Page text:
Pharos - Technical Capabilities

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Pharos will require three core technical capabilities: navigating media through state-imposed Internet censorship, sanitizing media for safe publication, and widely distributing media online. The following sections detail each capability.

Censorship Circumvention

A number of authors have reviewed existing Internet censorship techniques[1] and circumvention technologies.[2] This section crystallizes recent critiques into a series of high-level challenges for circumvention tools, reviewing how existing tools respond and proposing concrete improvements that Pharos could undertake. The section closes with a proposal for a novel asynchronous system for exfiltrating media from behind Internet censorship.

Promising as many of the improvements discussed below are, sobering context is required: a minute proportion of individuals subject to Internet censorship use circumvention tools.[3] Significant advances in censorship circumvention technology may not translate into much increased usage.


Both longitudinal back-of-the-envelope calculations[4] and experience from recent Internet crackdowns[5] demonstrate that web and HTTP proxies are the predominant tools for censorship circumvention. This should come as no surprise: using a web or HTTP proxy is straightforward for the lay user, and hosting either is trivial for even a novice IT aficionado. Dedicated circumvention tools require both users and volunteers learn of, locate, install, and update niche software.

This status quo is far from desirable. Both web and HTTP proxies are vulnerable to state monitoring and tampering, including content filtering, and neither supports non-web applications. Pharos could have a sizable impact by simplifying the hosting and use of encrypted, transport-level proxies[6] and more sophisticated circumvention tools.


The performance of non-commercial censorship circumvention systems is notoriously terrible.[7] Not much can be done for volunteered one-off proxies, which quickly become oversaturated. For dedicated censorship circumvention systems, technology improvements,[8] increased funding,[9] and incentives for volunteering network resources[10] are essential. Pharos could assist with any of these improvements.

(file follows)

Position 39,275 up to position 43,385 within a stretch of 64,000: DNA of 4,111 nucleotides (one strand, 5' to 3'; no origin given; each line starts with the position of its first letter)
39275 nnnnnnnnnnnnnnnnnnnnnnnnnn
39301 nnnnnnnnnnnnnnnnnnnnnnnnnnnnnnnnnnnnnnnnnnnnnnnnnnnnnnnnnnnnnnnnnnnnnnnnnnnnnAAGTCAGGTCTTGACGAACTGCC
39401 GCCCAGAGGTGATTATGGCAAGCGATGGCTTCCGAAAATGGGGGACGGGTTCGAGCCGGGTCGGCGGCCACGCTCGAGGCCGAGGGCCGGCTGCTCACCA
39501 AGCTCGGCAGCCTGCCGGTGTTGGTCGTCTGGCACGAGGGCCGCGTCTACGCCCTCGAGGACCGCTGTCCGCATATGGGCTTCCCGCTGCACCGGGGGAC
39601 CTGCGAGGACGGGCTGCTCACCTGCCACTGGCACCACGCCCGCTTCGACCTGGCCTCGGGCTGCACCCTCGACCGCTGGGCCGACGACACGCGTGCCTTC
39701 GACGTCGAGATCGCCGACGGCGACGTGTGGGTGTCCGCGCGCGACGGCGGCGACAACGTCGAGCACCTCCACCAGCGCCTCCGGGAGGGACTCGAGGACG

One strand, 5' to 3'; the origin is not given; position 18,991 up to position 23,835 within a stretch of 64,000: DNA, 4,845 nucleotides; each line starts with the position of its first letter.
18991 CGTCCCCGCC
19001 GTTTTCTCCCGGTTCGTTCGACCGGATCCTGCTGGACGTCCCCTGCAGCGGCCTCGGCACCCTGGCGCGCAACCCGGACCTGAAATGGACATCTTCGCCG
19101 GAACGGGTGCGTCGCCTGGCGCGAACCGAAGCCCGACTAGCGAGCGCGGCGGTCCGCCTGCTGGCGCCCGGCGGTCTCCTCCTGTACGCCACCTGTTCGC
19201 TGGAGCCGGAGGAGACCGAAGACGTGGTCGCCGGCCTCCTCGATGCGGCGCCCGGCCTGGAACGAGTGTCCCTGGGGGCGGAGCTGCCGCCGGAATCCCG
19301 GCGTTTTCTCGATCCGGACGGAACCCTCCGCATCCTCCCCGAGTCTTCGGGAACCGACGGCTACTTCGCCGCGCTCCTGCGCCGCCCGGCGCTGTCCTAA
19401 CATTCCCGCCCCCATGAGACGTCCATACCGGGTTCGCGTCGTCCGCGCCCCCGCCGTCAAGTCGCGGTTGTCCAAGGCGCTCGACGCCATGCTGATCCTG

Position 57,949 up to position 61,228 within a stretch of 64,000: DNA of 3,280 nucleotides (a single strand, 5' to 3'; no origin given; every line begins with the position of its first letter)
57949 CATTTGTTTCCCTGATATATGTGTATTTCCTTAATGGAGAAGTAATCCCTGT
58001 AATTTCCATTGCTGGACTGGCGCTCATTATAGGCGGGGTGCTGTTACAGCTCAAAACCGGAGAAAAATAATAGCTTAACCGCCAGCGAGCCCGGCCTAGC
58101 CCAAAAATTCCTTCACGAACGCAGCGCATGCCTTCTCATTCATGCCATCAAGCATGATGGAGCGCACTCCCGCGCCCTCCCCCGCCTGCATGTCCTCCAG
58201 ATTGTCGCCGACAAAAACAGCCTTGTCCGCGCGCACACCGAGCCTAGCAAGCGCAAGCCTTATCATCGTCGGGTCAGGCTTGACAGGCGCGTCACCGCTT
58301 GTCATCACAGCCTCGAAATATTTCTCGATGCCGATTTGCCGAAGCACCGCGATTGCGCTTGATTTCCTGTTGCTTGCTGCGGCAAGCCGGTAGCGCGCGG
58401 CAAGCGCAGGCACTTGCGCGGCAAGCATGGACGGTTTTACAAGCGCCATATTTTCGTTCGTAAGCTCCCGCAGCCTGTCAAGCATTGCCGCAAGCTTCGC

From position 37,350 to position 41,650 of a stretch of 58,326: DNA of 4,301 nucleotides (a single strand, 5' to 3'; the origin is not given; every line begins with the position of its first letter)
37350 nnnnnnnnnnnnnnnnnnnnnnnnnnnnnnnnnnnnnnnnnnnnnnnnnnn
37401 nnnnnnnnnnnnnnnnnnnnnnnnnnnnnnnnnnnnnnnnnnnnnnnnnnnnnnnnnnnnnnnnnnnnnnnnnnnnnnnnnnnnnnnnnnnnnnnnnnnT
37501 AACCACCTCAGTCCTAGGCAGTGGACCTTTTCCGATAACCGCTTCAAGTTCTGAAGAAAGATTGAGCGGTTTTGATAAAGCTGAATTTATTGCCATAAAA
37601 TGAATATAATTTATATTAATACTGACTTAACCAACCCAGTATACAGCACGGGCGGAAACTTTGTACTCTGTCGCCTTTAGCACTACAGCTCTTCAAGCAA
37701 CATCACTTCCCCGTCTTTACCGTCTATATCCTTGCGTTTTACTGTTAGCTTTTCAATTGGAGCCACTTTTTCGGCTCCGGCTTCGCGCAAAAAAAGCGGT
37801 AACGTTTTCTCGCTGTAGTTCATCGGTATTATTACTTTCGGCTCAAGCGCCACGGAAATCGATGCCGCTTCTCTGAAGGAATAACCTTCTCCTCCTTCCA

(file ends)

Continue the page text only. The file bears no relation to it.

Education and Distribution

Owing to limited budgets and political considerations, several major censorship circumvention efforts have refrained from widely advertising themselves in countries imposing Internet censorship. Prominent NGO’s have to some measure filled the education and distribution void, but in most cases circumvention has not been a priority.[11]

Pharos could establish itself as the reliable, authoritative source for censorship circumvention information and software. And since Pharos is by design isolated from many of the political pressures imposed on other entities in the space, it would be in an extraordinary position for promoting censorship circumvention. For example, Pharos could place ads for censorship circumvention software on local ad networks without much fear of reprisal.


To a first approximation, censorship circumvention tools all follow the same template: connect the censored user to an uncensored intermediary, who relays the user’s network traffic. For the model to function, the user must be able to access an uncensored intermediary—no small feat when a state actor is intent on cutting off such access. A number of ad hoc strategies have been deployed in response to this “rendezvous” problem.

Central Directory

Whether a website,[12] directory protocol,[13] mailing list,[14] or Twitter hashtag,[15] most censorship circumvention resources are distributed through a centralized mechanism. This approach is simple for users and volunteers, but it is also easy to block—a censoring state need only deny access to the directory and the resources it lists.[16]

Distributed Directory

Several circumvention systems, including I2P, employ a distributed hash table to locate network resources. This approach avoids outright blocking of the directory, but a state could still easily discover and block a significant proportion of the circumvention network.[17]